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ferment

[noun fur-ment; verb fer-ment] /noun ˈfɜr mɛnt; verb fərˈmɛnt/
noun
1.
Also called organized ferment. any of a group of living organisms, as yeasts, molds, and certain bacteria, that cause fermentation.
2.
Also called unorganized ferment. an enzyme.
4.
agitation; unrest; excitement; commotion; tumult:
The new painters worked in a creative ferment. The capital lived in a political ferment.
verb (used with object)
5.
to act upon as a ferment.
6.
to cause to undergo fermentation.
7.
to inflame; foment:
to ferment prejudiced crowds to riot.
8.
to cause agitation or excitement in:
Reading fermented his active imagination.
verb (used without object)
9.
to be fermented; undergo fermentation.
10.
to seethe with agitation or excitement.
Origin of ferment
1350-1400
1350-1400; Middle English < Latin fermentum yeast (noun), fermentāre to cause to rise (v.); akin to barm, Latin fervēre to boil
Related forms
fermentable, adjective
fermentability, noun
nonfermentability, noun
nonfermentable, adjective
nonfermented, adjective
nonfermenting, adjective
unfermentable, adjective
unfermented, adjective
unfermenting, adjective
well-fermented, adjective
Can be confused
ferment, foment.
Dictionary.com Unabridged
Based on the Random House Dictionary, © Random House, Inc. 2017.
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Examples from the Web for unfermented
Historical Examples
  • The unfermented wine of another spring day came to his eager nostrils.

    The Spenders Harry Leon Wilson
  • The juice of the maguey, in its unfermented state, is called honey-water.

    Mexico and its Religion Robert A. Wilson
  • Wine there was, rich and unfermented; but the curse of alcohol existed not.

    Darkness and Dawn George Allan England
  • "Must" is unfermented wine, which His Excellency the Count much appreciated.

  • It is unfermented and sun-dried, but has not at all a bad flavour and is sometimes used by European pipe smokers.

    British Borneo

    W. H. Treacher
  • Pour gelatine flavored with unfermented grape juice into egg shells and set them upon the ice.

    Bright Ideas for Entertaining Mrs. Herbert B. Linscott
  • If these are not liked use syrup from pickles or pears or unfermented grape juice.

  • Fragments of unfermented bread were discovered in the Swiss lake-dwellings, which belong to the Neolithic age.

    Science in the Kitchen.

    Mrs. E. E. Kellogg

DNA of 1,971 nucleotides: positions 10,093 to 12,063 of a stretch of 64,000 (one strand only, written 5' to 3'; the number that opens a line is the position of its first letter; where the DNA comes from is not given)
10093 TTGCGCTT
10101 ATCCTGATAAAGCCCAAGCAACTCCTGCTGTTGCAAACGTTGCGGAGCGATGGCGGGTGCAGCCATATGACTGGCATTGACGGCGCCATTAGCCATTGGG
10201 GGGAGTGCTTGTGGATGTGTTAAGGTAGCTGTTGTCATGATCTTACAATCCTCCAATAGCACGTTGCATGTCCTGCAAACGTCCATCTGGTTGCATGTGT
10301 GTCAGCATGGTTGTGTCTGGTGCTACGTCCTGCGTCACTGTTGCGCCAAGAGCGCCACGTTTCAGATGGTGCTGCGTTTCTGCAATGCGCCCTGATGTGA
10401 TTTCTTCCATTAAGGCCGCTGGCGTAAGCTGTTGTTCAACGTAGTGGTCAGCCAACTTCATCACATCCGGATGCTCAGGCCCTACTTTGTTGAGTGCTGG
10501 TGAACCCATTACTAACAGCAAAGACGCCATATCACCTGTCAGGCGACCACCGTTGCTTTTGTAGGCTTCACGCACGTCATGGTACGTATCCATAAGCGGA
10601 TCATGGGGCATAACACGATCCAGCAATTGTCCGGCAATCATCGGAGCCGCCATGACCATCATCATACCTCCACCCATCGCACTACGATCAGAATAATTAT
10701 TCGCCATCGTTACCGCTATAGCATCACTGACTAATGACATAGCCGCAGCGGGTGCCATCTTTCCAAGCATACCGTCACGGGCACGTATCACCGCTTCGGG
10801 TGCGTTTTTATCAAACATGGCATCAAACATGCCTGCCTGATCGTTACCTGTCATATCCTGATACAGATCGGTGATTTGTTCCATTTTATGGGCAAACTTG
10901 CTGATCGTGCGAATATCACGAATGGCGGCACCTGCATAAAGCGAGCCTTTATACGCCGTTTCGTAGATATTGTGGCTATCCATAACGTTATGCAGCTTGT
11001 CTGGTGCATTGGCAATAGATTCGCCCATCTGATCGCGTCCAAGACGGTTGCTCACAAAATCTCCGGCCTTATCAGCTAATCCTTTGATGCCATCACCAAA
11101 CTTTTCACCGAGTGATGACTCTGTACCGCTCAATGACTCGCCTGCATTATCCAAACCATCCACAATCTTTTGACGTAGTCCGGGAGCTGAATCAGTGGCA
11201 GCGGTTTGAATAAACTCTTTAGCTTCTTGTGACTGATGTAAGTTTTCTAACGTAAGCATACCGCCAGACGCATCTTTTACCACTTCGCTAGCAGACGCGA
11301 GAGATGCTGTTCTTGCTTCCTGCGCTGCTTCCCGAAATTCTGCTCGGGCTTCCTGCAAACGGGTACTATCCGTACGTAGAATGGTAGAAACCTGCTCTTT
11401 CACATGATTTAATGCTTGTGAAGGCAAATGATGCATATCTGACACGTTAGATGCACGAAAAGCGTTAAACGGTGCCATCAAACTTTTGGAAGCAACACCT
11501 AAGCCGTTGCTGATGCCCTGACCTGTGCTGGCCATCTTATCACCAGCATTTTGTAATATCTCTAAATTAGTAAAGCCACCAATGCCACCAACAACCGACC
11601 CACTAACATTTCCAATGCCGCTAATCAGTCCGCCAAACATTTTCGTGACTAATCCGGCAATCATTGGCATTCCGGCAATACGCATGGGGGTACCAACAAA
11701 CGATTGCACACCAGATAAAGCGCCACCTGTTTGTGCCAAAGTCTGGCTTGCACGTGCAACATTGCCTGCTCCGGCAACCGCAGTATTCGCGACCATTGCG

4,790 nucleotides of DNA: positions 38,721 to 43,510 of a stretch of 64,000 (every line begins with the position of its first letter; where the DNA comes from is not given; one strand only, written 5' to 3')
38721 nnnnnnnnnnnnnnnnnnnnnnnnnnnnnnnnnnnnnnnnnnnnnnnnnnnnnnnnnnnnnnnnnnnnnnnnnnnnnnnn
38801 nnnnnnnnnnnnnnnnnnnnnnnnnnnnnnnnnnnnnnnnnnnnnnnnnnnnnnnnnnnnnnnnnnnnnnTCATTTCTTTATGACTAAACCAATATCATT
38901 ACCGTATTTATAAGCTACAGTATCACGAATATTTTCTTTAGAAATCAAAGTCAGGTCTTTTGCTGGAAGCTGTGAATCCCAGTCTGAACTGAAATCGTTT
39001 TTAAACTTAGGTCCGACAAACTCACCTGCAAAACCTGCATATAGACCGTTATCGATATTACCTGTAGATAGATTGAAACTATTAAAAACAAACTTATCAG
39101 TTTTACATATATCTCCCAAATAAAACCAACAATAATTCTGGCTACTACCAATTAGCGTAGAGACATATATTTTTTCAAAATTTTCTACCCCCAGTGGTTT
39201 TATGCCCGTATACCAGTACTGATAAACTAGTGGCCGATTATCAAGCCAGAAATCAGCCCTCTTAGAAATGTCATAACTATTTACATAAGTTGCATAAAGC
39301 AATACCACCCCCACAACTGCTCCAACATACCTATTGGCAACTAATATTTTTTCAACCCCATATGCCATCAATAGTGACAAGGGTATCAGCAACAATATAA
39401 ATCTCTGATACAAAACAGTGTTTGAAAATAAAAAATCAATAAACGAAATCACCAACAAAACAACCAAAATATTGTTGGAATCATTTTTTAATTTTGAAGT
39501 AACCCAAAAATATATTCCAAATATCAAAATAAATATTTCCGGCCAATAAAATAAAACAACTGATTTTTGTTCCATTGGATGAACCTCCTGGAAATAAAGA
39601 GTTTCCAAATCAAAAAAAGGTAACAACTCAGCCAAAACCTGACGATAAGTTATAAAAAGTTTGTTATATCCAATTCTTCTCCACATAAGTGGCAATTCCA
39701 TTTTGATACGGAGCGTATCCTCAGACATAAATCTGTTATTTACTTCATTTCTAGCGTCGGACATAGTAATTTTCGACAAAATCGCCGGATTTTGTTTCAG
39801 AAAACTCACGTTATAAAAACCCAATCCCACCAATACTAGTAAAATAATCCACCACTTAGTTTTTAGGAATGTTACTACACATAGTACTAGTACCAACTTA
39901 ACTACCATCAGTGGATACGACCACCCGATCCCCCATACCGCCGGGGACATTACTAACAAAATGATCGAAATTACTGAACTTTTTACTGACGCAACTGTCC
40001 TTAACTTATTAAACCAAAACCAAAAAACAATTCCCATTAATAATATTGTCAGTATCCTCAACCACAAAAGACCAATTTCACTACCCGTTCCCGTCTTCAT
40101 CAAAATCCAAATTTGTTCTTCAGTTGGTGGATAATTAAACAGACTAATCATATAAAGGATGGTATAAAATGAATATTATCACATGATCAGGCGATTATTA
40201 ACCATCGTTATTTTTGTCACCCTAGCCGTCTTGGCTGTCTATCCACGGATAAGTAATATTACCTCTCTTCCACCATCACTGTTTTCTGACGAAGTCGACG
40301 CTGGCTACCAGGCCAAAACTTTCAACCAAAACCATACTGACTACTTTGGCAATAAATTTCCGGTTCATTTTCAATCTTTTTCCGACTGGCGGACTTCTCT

• But unfermented grape juice is easier to make than jelly and as it needs no sugar your investment is small.

  • In the pure, unadulterated, unfermented juice of the grape we have a palatable, nourishing food and a refreshing drink in one.

British Dictionary definitions for unfermented

ferment

noun (ˈfɜːmɛnt)
1.
any agent or substance, such as a bacterium, mould, yeast, or enzyme, that causes fermentation
2.
another word for fermentation
3.
commotion; unrest
verb (fəˈmɛnt)
4.
to undergo or cause to undergo fermentation
5.
to stir up or seethe with excitement
Derived Forms
fermentable, adjective
fermentability, noun
fermenter, noun
Word Origin
C15: from Latin fermentum yeast, from fervēre to seethe
Collins English Dictionary - Complete & Unabridged 2012 Digital Edition
© William Collins Sons & Co. Ltd. 1979, 1986 © HarperCollins
Publishers 1998, 2000, 2003, 2005, 2006, 2007, 2009, 2012
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Word Origin and History for unfermented

ferment

n.

early 15c., from Middle French ferment, from Latin fermentum (see ferment (v.)). Figurative sense of "anger, passion" is from 1670s.

ferment

v.

late 14c., from Old French fermenter (13c.) and directly from Latin fermentare "to leaven, ferment," from fermentum "substance causing fermentation, leaven," from root of fervere "to boil, seethe" (see brew). Figurative use from 1650s. Related: Fermented; fermenting.

Online Etymology Dictionary, © 2010 Douglas Harper
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unfermented in Medicine

ferment fer·ment (fûr'měnt')
n.

  1. An agent, as a yeast, a bacterium, a mold, or an enzyme, that causes fermentation.

  2. Fermentation.

v. fer·ment·ed, fer·ment·ing, fer·ments (fər-měnt')
To cause or undergo fermentation.
The American Heritage® Stedman's Medical Dictionary
Copyright © 2002, 2001, 1995 by Houghton Mifflin Company. Published by Houghton Mifflin Company.
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